The Debate

America’s Stake in Upholding Indonesia’s Democracy

“The U.S. has a stake in the advancement of Indonesia’s anti-impunity, judicial, and institutional goals.”

America’s Stake in Upholding Indonesia’s Democracy
Credit: White House photo

Amid concerns about North Korea and rising tensions with China, Vice President Mike Pence’s visit to Indonesia during his third month in office signifies the country’s increasing importance in the region and the world. Indonesia’s geostrategic location, its economic clout, and its status as the world’s third largest democracy and home to the world’s largest Muslim population all speak to its potential as a leader in effectively addressing conflict in Asia. But Indonesia’s effectiveness as a partner for peace is threatened by lingering issues of impunity and a faltering capacity to ensure its democratic integrity.

Leaving these issues unaddressed undermines the current government’s legitimacy, inclusivity, and longevity. Indonesia should take concrete steps to strengthen democratic institutions for the wellbeing of its people and its political stability, and the United States has an interest and a responsibility to encourage this. Indonesia’s upcoming May 2017 United Nations Universal Periodic Review (UPR) is a benchmark for the country’s progress toward achieving human rights standards, including combating impunity and strengthening the judicial system. The UPR is a platform around which U.S. support, and that of UPR member states, could prove vital as they seek to bolster regional security at a time of unnerving uncertainty.

Indonesia has been widely praised for its recent commitments to democracy, including three direct presidential elections, the most recent of which brought President Joko Widodo (commonly known as “Jokowi”) to power in 2014. Yet there are signs that Indonesian democracy is headed for shaky ground. The April 19 runoff election for Jakarta governor followed months of increasingly violent rhetoric expressing growing intolerance toward ethnic and religious minorities. The mounting political influence of hard-line groups like the Islamic Defenders Front (FPI) and government support for “blasphemy” laws that limit religious expression are troubling indications of a narrowed democratic arena. Meanwhile, within Indonesia’s military and administration, there remain high-ranking figures accused of complicity in gross abuses of human rights who simultaneously hold sway over the trajectory of security sector reform. Jokowi’s appointment last year of former General Wiranto, who was implicated in the violent atrocities that accompanied Indonesia’s withdrawal from Timor-Leste in the 1990s, has sparked new concerns about the growing influence of undemocratic forces within the government and its lack of resolve to combat impunity.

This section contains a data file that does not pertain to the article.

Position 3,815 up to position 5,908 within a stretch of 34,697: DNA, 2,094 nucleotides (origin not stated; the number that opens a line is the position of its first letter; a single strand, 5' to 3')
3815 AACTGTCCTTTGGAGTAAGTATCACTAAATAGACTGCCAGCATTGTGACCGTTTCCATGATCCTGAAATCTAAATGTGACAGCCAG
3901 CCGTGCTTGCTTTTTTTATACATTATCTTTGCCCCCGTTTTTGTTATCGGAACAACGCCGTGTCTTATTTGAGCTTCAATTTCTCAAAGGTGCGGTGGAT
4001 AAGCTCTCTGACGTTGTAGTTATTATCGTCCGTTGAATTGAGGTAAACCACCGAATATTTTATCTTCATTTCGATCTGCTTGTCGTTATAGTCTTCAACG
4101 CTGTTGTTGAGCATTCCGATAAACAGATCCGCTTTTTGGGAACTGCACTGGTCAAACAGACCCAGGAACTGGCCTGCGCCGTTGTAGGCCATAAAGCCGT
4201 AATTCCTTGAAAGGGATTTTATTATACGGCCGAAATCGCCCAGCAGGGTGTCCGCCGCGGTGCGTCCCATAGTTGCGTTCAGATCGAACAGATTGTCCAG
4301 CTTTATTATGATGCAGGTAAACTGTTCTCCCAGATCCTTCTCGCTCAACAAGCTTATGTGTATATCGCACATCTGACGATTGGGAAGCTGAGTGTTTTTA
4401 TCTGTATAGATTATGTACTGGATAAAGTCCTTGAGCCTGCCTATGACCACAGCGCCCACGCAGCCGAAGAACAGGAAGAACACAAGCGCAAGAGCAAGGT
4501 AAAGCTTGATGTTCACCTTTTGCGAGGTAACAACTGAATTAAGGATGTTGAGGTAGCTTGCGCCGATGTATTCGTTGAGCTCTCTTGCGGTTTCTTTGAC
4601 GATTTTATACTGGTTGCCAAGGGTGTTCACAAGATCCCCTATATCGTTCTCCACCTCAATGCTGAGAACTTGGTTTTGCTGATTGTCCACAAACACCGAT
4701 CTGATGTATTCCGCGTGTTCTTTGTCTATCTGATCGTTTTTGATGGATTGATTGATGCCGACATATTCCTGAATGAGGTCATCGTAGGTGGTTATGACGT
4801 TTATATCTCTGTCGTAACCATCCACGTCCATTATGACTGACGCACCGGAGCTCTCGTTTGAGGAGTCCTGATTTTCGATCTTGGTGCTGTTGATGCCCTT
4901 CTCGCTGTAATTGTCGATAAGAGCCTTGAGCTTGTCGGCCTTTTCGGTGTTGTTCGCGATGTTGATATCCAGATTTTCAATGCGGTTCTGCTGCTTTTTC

Stalled transitional justice mechanisms also undermine Indonesia’s democratic potential. Victims of past human rights abuses, including the 1965-66 massacres of alleged “communists” that left up to a million dead, remain stigmatized, with their civil rights curtailed. Jokowi’s administration showed initial political commitment to addressing these issues, reflected in Indonesia’s Mid-Term Development Plan and last April’s National Symposium on the 1965 atrocities. Unfortunately, these commitments have not gone far enough. The political will shown at the symposium, Jokowi’s first real shot at accountability, was quickly thwarted by pressure from the opposition. Former Law, Politics, and Security Minister Luhut Panjaitan, who was tasked with convening the symposium and investigating and documenting the mass graves of victims, was replaced by Wiranto, who has stonewalled efforts to address past abuses. A report by Indonesian human rights organization KontraS (Commission for the Disappeared and Victims of Violence) states, “This failure to deliver justice reveals systemic weakness in the judiciary and a lack of political will in the administration.”

Ensuring the stability of Indonesia’s democratic system requires both accountability for its troubled past and a commitment to ensuring democratic reforms have a future. The upcoming Universal Periodic Review (UPR) and Pence’s recent visit are opportunities for Indonesia to demonstrate progress. But it isn’t Indonesia’s fight alone. The United States, alongside reviewing members of the UPR, has a stake in the advancement of Indonesia’s anti-impunity, judicial, and institutional goals to help ensure the security of the region. For Indonesia to be a model for Asia during turbulent times, it must not overlook the important and immediate efforts needed at home.

Dr. Leslie Dwyer is an Associate Professor and Director of the Center for the Study of Gender and Conflict at George Mason University’s School of Conflict Analysis & Resolution.